Indian Powa Fuel


This week I have another recipe for you that I created using some ingredients from the hamper that Natco foods sweetly provided me for the the Curry for Change bloggers challenge. For those who have not read my two previous posts (shame on you ;o), for the month of June I will be cooking recipes using the ingredients that Natco foods sent me to inspire YOU at home to cook your own Indian food to support ‘Curry for Change’ that in turn supports a wonderful charity called ‘Find Your Feet‘, which does exactly what it says on the tin….help rural communities in Asia find…..their….feet in order to bring them out of poverty and be self sufficient.


I pulled out a packet of powa flakes from the hamper and decided to create an appetising Indian inspired dish that you too could easily make at home. Powa flakes are flattened pre-cooked rice, that look fairly similar to white Kelloggs corn flakes. Similarly they can be used in sweet dishes, but can also be used in a number of savoury dishes and snacks. I have always tended to eat them as part of a crispy, fried snack, similar to a Bombay mix, but after a bit of researching I decided to use them in a more substantial meal. They are low in fat and high in fibre so tick many boxes from a health perspective. You’re probably wondering where on earth you can buy them. Well any Asian/Indian grocers will definitely stock them or you can order them online from Natco – here.

Unlike rice, that requires a little longer to cook, powa flakes only require soaking in cold water for a couple of minutes. Once they are drained, they only require a few minutes cooking before they are ready to be eaten. I honestly think that they are the perfect ingredient to use after a shattering day at work/looking after the kids (delete as appropriate) when you cannot be bothered to cook. Within 10 minutes this dish is cooked and it is so satisfying and filling. Seriously I think I am onto a winner here. I am totally converted and you will be too if you seek out the powa.


My eldest, who is 8 years old, absolutely loves this meal and eats it exactly as I do (with chilli). However, it has only really been in the last year that she has been able to eat many of the same curries as me and Mr B. She has been gradually weened on over the years. Children can and do enjoy spice, however, it is best to gradually build up their tolerance and love of spices. My four year old in comparison has made it very clear that she only likes traditional English food and not spicy Indian food. More left for me, Mr B and Big A then.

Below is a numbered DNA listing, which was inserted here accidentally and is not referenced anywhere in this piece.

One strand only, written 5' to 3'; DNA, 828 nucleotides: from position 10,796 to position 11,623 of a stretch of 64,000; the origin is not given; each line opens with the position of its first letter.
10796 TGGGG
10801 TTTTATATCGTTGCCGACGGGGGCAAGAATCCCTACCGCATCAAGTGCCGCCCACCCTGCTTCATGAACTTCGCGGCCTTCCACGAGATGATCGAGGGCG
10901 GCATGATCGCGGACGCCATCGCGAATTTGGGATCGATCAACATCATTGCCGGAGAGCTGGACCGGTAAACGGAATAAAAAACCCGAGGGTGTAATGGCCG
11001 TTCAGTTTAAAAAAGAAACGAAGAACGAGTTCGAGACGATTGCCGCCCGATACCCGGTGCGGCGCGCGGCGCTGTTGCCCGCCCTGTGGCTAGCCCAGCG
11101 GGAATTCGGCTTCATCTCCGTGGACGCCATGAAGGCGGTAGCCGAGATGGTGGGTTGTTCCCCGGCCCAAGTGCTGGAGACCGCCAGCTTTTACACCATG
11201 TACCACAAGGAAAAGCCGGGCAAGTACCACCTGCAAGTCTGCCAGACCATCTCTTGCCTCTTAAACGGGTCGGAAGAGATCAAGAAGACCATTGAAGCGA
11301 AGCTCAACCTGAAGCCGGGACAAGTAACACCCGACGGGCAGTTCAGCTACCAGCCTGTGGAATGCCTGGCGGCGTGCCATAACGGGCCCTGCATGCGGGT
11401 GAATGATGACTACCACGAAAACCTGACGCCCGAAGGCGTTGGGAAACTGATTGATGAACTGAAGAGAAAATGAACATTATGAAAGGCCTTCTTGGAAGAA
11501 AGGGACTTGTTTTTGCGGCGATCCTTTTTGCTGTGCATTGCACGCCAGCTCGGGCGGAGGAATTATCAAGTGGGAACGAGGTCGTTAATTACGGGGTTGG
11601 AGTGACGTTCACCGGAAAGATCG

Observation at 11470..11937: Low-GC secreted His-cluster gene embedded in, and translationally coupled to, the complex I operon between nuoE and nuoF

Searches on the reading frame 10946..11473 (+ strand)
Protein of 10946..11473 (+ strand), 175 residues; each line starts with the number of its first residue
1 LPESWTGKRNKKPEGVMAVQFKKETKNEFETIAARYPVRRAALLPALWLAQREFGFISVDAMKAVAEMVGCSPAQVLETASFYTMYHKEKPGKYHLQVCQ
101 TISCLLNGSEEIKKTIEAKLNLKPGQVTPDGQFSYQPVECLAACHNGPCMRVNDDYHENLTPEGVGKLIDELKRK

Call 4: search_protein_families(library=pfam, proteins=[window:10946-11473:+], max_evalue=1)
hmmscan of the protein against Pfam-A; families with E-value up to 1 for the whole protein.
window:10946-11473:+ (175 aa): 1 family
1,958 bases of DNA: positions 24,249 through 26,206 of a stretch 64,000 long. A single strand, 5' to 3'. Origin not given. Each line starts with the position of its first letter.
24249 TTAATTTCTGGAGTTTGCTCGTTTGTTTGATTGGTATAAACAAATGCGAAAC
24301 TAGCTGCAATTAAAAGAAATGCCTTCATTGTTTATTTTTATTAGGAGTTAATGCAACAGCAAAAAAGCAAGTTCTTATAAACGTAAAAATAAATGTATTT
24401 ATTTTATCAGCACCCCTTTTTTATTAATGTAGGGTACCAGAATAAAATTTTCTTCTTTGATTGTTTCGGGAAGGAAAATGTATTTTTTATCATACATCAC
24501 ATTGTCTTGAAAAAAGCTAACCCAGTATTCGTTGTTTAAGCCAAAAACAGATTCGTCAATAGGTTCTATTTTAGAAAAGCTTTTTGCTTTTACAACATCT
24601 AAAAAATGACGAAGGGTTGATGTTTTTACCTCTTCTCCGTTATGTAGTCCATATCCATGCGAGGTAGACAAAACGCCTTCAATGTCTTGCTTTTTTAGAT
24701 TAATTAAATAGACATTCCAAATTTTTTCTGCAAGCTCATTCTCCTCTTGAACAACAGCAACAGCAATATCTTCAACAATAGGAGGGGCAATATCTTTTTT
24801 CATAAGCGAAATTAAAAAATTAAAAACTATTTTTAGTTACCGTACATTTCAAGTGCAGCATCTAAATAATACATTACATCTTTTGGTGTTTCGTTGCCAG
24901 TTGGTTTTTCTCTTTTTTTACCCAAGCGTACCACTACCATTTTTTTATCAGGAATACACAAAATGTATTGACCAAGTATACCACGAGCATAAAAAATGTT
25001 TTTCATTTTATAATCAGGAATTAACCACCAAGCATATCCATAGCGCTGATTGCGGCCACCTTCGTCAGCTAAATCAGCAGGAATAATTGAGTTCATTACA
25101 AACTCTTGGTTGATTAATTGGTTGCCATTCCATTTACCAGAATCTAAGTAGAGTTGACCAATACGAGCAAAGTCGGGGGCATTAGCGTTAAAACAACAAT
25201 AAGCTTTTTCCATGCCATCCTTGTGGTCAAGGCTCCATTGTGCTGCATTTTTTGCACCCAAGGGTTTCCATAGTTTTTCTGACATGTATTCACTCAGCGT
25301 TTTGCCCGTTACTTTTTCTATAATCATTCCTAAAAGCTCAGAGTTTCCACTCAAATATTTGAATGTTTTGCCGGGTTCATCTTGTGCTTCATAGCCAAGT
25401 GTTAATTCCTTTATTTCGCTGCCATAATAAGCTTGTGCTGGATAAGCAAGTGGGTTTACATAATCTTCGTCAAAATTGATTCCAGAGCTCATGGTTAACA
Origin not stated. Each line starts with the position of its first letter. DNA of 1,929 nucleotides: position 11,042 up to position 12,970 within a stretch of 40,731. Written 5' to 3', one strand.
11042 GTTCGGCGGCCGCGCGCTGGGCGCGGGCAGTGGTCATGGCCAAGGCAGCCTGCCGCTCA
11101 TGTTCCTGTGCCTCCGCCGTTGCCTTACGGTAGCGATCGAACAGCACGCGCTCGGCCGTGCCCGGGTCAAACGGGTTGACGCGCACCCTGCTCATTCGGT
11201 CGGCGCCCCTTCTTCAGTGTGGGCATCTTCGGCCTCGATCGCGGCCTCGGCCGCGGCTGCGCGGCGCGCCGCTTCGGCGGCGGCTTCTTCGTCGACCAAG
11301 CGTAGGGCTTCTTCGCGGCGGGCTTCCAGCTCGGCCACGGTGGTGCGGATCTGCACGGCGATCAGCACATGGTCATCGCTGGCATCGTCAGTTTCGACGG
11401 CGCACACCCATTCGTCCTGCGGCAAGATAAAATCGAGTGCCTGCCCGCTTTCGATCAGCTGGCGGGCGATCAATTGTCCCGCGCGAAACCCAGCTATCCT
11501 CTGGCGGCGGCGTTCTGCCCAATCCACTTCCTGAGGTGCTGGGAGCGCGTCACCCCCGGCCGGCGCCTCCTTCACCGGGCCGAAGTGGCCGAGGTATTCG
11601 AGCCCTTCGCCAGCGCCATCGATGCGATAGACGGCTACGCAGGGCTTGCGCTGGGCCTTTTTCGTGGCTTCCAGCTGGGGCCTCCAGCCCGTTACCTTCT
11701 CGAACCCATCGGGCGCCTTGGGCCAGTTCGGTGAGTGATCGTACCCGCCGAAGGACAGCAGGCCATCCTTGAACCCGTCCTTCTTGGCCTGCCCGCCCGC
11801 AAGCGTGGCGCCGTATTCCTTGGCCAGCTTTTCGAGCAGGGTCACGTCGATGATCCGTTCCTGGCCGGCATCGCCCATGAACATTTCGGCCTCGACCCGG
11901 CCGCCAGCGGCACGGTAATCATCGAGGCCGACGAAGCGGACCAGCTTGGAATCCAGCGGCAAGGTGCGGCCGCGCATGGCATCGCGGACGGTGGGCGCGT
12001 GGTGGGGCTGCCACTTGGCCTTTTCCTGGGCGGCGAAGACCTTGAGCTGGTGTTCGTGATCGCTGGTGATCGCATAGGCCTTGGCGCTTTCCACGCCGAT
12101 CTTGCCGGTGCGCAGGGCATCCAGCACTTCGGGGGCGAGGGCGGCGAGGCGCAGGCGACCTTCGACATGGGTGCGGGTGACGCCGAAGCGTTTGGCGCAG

Indian Powa Fuel

Serves 4

125g powa flakes (medium thickness)

3 tbsp vegetable/olive oil

1 tsp black mustard seeds

1 dried red chilli

2 fresh green chilli, finely chopped

1/8 tsp hing/asafoetida

1/2 (half) tsp of ground turmeric

30g cashew nuts

10 fresh curry leaves

1 small red onion, finely chopped

1 tsp salt

1 lemon, juice only

150g of finely cubed carrots

handful fresh coriander, finely chopped

1. In a bowl cover the powa flakes with cold water.

2. In a karahi, wok or frying pan, add the oil and when it is hot, but on a low heat, add the mustard seeds. They will begin to pop after about 10 seconds.

3. Immediately add the dried chilli, turmeric, hing/asafoetida, cashew nuts, green chilli, curry leaves and stir together. Stir in the pan for a minute.

4. Now add the onion and salt and stir well into the ingredients in the pan. Fry the onion for 5 minutes until softened and then add the lemon juice.

5. Add the finely cubed carrots and place a lid on the pan so that the carrots soften. As they are small this will not take more than a few minutes.

6. Add the drained powa flakes and gently mix into the ingredients in the pan, without making them too stodgy. Sprinkle the fresh coriander around the pan and serve warm immediately.


As for the ‘Curry For Change’ competition, well my recipe, which was this one,  sadly did not win. However, two out of the three winners I am twitter friends with so I am thrilled that their recipes made it through. They have now been filmed cooking their winning recipes, so am looking forward to seeing the result, when it goes live on the curry for change site. In the mean time check out their recipes on their sites below and try making them. I would love to hear from you if you try any of the recipes I am cooking this month or any of the winning recipes below. Leave a comment below.

· Ellie Matthews with ‘Spiced Roast Lamb with Butternut Squash and Spinach Dhal’ –

·         Deena Kakaya with ‘Black Eyed Bean Pakora and Coconut Kadhi’ –

·         Zoe Perrett with ‘Bombay Bad Boy Chocolate Cheesecake’ –  and





5 thoughts on “Indian Powa Fuel

  1. I’ve been looking for a recipe for Powa as the one I had lacked a little something.This spice-packed recipe sounds so delicious. Thank you for the inspiration

    • No problem Darya. I cooked it along side a tamarind prawn curry and together they worked so well. I’ll have to post that prawn curry up soon too. Powa flakes are so the way forward. They need to be given they same kudos as couscous, which is so widely used now. Hope you like this recipe. Super quick as well ;o)

  2. thespicescribe

    Absolutely love poha and this looks pitch-perfect! Thanks for linking up to the Bombay Bad Boy chocolate cheesecake recipe too… after a healthy bowl of your poha one could surely permit oneself a slice! 😉

  3. Pingback: How to host a spicy supperclub & cook up Curry for Change | Culinary Adventures of The Spice Scribe

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